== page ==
NEW ORLEANS (AP) — Barry Landry taught himself to rope cattle right-handed after a factory machine crushed his left hand. The amateur rodeo cowboy couldn’t dismount and tie up calves fast enough after roping them, so he switched from calf-roping to team roping.

He doesn’t know if his new bionic hand will let him switch back to left-handed calf-roping, but it’s already doing something his last one couldn’t: hold a plate without spilling anything.

Landry, 56, of Lafayette learned how to use it last week at Advanced Arm Dynamics in Irving, Texas. With his previous prosthesis, “When you grab a plate, it wants to tip it upward,” he said in a telephone interview Thursday.

The new one, a model called Michaelangelo, has a more flexible wrist and an opposable thumb that can touch the tip of any finger. The plate trick is thanks to another feature: a “key grip” between thumb and the side of a curved forefinger, as one holds a key.

Other prosthetics’ opposable thumbs must be moved into position by the other hand, said prosthetist Rob Dodson. This thumb is motorized and controlled, like the fingers and wrist, by tiny arm muscle movements.

The hands, including training in their use, cost $80,000 to $100,000, company spokeswoman Carol Sorrels said.

Landry said workers compensation has paid for his rehabilitation and prosthetics since the accident on Jan 7, 2010. A plant manager at Acadiana Plastics, Landry was doing maintenance work on a mold for bottle caps when it accidentally closed on his hand with 190 tons of pressure.

He was back at work in six months, but back in the saddle even sooner.

“I was tying things on my stump with Velcro so I could ride,” he said.

He sold one of his quarterhorses soon after the accident but kept Black and sorrel Barney.

His first prosthesis, a hook, “kind of freaked them out,” he said. They got wide-eyed and extra-alert at the sound of his first artificial hand’s myoelectric motor — an earlier model by the same manufacturer, Otto Bock HealthCare of Vienna, Austria — but quickly got used to it.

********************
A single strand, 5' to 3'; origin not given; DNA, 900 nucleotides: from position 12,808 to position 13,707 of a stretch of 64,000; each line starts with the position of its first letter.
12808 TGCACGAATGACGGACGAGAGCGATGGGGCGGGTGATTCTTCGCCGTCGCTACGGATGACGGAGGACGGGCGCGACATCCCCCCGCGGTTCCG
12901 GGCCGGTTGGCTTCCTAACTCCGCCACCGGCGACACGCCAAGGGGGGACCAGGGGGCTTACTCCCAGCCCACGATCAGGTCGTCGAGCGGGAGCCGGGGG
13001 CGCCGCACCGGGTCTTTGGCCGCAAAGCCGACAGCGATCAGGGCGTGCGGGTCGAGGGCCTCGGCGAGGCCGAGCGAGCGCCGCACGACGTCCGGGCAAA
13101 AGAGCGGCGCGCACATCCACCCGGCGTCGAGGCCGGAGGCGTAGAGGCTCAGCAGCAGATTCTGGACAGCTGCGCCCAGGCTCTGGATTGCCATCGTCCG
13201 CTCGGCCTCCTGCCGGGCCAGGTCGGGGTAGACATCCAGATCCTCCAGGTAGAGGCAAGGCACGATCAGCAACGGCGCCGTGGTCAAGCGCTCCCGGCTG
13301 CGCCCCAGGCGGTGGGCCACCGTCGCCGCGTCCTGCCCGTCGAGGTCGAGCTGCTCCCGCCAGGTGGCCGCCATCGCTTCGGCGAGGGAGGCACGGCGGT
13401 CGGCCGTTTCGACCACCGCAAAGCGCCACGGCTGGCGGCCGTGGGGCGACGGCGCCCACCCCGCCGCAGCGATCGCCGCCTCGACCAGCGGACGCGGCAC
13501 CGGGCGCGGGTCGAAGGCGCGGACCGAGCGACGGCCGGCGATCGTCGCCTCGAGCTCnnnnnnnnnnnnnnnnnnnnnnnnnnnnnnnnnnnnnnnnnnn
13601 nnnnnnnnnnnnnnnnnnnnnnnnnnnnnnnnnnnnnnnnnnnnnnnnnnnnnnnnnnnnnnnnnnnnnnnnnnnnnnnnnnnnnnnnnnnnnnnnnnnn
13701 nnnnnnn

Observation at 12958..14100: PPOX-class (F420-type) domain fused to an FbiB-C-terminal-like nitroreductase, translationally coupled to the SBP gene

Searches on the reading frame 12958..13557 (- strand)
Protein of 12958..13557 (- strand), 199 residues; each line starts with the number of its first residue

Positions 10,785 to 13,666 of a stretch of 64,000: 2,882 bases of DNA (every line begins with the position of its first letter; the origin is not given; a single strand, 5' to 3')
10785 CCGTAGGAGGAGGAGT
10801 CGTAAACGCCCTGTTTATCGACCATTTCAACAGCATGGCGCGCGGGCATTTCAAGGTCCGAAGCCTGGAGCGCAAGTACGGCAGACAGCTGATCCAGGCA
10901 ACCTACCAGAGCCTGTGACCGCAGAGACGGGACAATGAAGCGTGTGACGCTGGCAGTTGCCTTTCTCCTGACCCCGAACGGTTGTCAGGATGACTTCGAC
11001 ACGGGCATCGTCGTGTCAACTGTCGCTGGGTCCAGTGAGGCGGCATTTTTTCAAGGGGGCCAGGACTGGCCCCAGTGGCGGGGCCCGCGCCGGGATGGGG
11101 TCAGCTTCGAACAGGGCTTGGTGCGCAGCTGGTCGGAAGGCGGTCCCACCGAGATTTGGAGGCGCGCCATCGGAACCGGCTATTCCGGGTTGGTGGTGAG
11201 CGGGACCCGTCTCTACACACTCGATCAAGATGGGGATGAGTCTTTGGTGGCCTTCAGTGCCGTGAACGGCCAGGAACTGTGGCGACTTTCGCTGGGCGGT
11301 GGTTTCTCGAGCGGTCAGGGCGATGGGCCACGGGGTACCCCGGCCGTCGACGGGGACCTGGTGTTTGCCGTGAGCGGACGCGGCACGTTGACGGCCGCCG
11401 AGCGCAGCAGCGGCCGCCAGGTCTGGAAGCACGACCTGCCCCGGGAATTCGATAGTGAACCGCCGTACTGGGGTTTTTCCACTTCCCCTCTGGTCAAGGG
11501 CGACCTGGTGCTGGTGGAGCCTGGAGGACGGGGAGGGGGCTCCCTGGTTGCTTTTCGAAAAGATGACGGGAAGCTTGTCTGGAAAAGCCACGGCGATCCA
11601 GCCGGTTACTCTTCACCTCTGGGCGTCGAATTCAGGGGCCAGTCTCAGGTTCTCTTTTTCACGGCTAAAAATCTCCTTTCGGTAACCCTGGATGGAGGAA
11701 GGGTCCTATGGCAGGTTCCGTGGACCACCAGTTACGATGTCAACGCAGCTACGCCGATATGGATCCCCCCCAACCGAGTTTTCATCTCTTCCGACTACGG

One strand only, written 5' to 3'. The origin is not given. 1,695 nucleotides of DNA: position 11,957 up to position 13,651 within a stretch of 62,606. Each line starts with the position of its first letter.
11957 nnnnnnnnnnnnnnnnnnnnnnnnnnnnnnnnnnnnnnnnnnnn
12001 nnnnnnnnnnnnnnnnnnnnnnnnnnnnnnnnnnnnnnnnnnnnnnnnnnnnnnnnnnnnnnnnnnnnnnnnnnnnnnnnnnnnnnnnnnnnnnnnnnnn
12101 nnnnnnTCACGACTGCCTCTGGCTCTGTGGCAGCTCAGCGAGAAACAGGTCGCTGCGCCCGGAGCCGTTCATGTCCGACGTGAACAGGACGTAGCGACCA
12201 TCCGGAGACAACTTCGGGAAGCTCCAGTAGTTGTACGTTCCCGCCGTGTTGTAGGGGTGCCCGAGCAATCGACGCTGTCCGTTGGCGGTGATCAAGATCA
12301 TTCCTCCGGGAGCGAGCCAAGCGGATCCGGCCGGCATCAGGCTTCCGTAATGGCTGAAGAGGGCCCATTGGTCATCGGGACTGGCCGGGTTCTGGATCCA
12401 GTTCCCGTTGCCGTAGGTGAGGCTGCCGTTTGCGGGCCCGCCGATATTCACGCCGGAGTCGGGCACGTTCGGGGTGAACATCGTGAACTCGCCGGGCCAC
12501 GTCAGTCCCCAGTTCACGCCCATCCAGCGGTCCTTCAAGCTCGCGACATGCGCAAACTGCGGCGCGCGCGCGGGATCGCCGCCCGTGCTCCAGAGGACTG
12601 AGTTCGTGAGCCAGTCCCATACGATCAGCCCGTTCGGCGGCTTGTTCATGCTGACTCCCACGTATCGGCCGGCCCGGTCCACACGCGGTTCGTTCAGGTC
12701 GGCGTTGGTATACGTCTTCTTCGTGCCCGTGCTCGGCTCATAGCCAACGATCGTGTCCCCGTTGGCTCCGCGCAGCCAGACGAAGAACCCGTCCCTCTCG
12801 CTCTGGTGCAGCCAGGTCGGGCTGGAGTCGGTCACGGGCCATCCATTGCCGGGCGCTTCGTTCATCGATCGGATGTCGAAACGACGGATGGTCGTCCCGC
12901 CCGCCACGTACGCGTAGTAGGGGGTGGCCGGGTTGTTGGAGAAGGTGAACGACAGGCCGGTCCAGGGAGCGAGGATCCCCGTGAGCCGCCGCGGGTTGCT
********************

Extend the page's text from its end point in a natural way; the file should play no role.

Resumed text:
His left hand is now his rein hand, holding the rope as it guides the horse. Advanced Arm Dynamics laminated the arm section on each myolelectric prosthetic with the brand on his horses — Landry’s initials inside a loop of rope — and he’s not shy about leaving it uncovered.

Landry estimates it was four or five months before he could throw the rope accurately right-handed and eight months before he could do so from a horse.

He gave up calf-roping, something he’d done since he was about 18. Once the lariat is around a calf’s neck, the competitor must dismount and tie three of its legs together. Landry said he could do it with his previous hand, but was too slow for competition.

He’s been team roping for nearly a year, as the “heeler” who throws a loop under the legs of a steer after the “header” has lassoed its horns, neck, or neck and one horn.

Landry thinks the new hand will make it easier to keep the final coil of rope on his left arm. “That last coil has to stay stationary or it fouls your loop,” he said.

Can he use the new hand to throw a rope or quickly tie up a calf? “We’re going to try and see.”

But not immediately. There was a rodeo Saturday in Crowley.


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